Another documentary about to appear on AppleTV is The Pigeon Tunnel - John le Carré's final interview. It will make its global debut on 20 October 2023. As well as being a writer of several highly-regarded spy books (Tinker, Tailor, Soldier, Spy) he was for many years working for MI6 (Military Intelligence concerned with external threats), which gave him some unique insights. The trailer that Cult of Mac (Ed Hardy) links to shows some of what he said, but like Ghosn, he is at times economical with the truth.
When AppleTV arrived here, there was a lengthy free trial and Apple made similar offers in other countries as the service was rolled out. There is now considerably more content, although some will not suit all users. I also find the organization of the Home Screen on the TV difficult to master particularly with the Apple Remote. The screen on the iPad is a little better (no remote - just fingers). I saw earlier in the week that the (now) 7 days free trial in the UK is no longer available and at the weekend, iLounge (Samantha Wiley) reported that this has extended to South Africa too. The comment, "it has been pulled from the shelves" does not make it clear if this is just the 7 days. There is no reason Why, nor any information on how users there may subscribe.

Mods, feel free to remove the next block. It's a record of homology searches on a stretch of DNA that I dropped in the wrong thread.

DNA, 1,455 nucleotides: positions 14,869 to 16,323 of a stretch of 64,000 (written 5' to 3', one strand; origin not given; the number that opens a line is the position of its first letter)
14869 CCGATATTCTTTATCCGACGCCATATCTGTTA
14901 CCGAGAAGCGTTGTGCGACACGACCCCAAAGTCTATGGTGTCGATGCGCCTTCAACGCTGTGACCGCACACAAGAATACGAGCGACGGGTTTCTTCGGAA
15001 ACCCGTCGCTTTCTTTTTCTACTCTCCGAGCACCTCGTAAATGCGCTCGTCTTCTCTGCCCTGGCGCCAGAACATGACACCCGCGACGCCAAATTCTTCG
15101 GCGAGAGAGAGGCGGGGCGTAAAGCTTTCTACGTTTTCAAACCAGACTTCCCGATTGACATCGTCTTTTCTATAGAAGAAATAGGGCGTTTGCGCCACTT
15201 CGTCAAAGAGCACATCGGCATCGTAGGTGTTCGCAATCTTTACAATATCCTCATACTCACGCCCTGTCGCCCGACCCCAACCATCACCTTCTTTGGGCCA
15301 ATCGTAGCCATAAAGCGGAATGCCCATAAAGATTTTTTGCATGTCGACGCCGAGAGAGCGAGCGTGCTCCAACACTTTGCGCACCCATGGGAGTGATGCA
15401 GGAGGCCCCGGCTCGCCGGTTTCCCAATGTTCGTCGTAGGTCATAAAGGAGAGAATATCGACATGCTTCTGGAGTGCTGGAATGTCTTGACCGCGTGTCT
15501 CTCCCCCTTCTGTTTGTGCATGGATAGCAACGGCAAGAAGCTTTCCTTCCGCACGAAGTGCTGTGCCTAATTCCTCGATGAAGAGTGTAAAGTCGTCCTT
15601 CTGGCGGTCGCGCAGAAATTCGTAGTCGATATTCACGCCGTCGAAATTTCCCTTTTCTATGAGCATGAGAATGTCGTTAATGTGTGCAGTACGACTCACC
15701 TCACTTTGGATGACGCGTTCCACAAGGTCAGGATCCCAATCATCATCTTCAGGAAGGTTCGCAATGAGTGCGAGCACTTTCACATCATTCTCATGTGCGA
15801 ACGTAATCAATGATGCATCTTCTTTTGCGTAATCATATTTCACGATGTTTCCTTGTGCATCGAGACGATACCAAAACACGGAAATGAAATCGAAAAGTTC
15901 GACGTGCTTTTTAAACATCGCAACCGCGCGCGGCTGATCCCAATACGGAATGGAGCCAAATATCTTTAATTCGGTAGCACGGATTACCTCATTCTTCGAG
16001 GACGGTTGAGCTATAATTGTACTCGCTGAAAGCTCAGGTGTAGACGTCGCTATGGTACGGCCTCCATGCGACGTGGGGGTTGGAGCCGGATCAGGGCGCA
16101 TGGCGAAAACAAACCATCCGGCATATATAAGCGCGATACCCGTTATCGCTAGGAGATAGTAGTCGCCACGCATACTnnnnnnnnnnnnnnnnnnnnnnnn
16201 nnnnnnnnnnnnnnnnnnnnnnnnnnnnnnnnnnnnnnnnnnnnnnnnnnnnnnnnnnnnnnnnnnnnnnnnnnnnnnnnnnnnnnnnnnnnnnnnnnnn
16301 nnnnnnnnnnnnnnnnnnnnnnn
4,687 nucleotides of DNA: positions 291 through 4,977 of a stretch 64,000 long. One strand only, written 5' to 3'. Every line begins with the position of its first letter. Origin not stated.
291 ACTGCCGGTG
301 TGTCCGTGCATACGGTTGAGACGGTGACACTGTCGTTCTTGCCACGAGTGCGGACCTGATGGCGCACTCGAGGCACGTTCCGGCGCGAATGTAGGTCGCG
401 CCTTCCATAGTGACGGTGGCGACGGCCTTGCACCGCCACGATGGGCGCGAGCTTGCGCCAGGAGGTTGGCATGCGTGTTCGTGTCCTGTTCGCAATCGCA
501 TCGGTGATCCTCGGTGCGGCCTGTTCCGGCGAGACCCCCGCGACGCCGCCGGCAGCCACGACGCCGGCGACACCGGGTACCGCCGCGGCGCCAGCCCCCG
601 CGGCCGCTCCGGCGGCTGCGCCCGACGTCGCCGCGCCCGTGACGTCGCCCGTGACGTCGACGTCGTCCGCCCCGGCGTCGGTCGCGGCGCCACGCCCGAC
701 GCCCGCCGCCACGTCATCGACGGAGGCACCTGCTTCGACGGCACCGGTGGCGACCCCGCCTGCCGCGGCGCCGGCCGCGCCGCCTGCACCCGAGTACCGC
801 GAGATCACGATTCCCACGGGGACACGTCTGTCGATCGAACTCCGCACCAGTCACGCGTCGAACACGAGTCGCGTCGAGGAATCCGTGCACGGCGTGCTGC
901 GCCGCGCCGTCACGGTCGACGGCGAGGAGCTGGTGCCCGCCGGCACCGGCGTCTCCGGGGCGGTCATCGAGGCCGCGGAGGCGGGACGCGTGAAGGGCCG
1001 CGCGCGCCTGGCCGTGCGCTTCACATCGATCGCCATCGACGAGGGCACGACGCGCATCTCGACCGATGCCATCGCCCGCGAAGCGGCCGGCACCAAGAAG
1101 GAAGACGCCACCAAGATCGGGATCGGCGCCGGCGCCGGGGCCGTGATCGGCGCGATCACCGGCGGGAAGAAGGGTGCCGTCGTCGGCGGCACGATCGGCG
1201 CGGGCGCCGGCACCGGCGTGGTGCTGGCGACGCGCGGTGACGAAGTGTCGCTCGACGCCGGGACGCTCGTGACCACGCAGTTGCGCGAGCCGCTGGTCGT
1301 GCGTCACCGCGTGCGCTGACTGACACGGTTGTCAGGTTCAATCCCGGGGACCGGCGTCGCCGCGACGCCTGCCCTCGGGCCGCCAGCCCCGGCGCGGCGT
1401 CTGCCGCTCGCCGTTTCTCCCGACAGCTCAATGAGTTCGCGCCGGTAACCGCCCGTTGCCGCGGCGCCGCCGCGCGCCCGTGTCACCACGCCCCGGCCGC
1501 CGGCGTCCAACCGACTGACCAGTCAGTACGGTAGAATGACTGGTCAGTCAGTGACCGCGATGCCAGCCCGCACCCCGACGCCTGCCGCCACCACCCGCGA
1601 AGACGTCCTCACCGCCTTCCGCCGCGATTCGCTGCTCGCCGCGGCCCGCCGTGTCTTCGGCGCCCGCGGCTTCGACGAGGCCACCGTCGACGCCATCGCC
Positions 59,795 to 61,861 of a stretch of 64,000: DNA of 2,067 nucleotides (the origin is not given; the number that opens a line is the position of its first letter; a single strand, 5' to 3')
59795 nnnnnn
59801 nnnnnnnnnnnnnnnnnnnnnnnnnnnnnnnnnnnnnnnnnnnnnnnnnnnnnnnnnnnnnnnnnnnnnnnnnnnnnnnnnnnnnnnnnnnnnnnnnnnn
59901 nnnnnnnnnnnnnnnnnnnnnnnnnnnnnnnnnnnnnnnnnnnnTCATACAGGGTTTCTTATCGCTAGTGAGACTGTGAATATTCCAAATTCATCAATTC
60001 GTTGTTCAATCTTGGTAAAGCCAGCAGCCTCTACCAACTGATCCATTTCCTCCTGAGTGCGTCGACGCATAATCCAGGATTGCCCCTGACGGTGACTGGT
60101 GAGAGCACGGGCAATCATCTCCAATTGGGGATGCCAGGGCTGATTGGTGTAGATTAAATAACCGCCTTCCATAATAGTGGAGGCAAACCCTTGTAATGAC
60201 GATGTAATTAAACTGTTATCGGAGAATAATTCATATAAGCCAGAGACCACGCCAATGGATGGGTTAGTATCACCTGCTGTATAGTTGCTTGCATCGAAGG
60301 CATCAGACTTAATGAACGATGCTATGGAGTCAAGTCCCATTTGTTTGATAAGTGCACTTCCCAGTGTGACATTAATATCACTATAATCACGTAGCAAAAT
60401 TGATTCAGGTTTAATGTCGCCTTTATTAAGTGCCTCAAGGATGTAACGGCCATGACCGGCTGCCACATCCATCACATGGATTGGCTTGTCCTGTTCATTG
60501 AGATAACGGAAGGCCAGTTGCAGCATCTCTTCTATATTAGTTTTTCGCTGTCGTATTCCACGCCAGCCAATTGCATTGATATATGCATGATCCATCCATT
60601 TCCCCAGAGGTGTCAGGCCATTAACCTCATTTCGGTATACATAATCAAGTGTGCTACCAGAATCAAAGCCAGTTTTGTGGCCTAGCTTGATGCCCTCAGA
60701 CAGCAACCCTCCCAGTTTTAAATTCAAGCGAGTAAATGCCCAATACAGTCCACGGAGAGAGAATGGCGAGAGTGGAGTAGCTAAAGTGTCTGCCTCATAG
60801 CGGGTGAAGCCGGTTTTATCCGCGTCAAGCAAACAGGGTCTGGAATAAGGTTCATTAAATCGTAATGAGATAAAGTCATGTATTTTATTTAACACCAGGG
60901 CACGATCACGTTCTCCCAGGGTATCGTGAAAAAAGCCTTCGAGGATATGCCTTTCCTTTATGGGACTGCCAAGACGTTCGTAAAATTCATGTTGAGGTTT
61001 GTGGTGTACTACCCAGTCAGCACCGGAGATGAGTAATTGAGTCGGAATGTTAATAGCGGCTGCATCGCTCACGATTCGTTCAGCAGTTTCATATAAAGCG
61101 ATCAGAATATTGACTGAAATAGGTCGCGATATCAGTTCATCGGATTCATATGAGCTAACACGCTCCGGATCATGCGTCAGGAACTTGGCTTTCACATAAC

In one of those tips that appear from time to time, Ankur Thakur explains how to add a document or PDF to the Home Screen of an iPhone or iPad. I usually put files that I need to access often in easily identifiable folders and add color tags, but even then the navigation is not always easy and the sidebar on the iPad changes depending on how the Files app is accessed. I sometimes waste minutes in a class looking for a file that I know is there, but where seems to have moved. The article outlines the use of shortcuts to set this up and needs careful reading. It is all a little fiddly, although and I am going to have to play with this. I gave up after deleting half a dozen new (unfinished) shortcuts.
Graham K. Rogers teaches at the Faculty of Engineering, Mahidol University in Thailand. He wrote in the Bangkok Post, Database supplement on IT subjects. For the last seven years of Database he wrote a column on Apple and Macs. After 3 years writing a column in the Life supplement, he is now no longer associated with the Bangkok Post. He can be followed on Twitter (@extensions_th)